When it comes to generating rewards on crypto, investors definitely want a platform that offers yield percentages that are both reasonable and reliable. Since yield percentages differ on every crypto investment platform, investors must carefully look into how or where the yields are generated, and whether the percentages in their preferred platform fluctuate too often or are too high. It is definitely a red flag if such information isn’t available or if the yield percentages are too good to be true.
DeFi protocols can be complex and challenging for the average user to navigate, and not everyone has the time or capability to understand the intricacies involved in crypto investing. For this reason, investors — especially beginners — should put ease of use on their list of considerations when choosing their crypto investment platform. Is it user-friendly? Is it available on mobile? Is it functional? These are some of the questions that you should be asking yourself before signing up for an account.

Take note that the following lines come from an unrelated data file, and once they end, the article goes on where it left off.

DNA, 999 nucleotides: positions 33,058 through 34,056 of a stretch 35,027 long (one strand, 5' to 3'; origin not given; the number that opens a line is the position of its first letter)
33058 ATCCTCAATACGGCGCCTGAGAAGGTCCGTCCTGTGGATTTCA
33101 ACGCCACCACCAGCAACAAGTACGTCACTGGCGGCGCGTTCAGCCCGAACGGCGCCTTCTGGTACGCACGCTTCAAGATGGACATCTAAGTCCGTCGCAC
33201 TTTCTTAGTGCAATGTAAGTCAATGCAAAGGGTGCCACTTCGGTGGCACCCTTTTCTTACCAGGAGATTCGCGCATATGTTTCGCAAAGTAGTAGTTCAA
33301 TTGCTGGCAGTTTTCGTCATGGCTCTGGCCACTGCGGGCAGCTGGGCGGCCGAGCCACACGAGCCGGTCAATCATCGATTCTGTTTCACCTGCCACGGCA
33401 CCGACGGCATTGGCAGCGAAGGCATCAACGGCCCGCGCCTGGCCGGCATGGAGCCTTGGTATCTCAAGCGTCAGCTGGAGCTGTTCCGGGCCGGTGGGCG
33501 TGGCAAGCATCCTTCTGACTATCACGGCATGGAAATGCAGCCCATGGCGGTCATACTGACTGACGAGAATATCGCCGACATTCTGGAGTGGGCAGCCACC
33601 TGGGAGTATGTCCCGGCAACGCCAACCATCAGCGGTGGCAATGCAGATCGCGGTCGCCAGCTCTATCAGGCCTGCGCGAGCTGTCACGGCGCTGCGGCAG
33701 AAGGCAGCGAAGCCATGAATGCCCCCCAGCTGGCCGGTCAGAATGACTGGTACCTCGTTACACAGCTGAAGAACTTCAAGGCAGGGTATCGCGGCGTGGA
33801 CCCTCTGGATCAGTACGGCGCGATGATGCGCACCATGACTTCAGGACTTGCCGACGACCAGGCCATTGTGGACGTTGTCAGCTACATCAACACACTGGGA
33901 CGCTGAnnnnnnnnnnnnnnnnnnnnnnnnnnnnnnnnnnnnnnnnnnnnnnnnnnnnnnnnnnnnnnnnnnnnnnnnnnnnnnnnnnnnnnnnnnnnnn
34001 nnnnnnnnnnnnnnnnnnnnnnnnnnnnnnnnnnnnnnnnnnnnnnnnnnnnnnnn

CT: As a service provider, what measures do you take to ensure investors’ safety?
JH: Last year, we published our proof of reserves using the cryptographically audited Merkle tree method in a continued effort to build trust and provide transparency around user funds. Proof of reserves is a means for platforms or exchanges to demonstrate that they are capable of honoring withdrawals on their platforms at all times. Cake DeFi was among the first in Asia to offer a comprehensive approach to proof of reserves that verifies not just assets but also liabilities as well.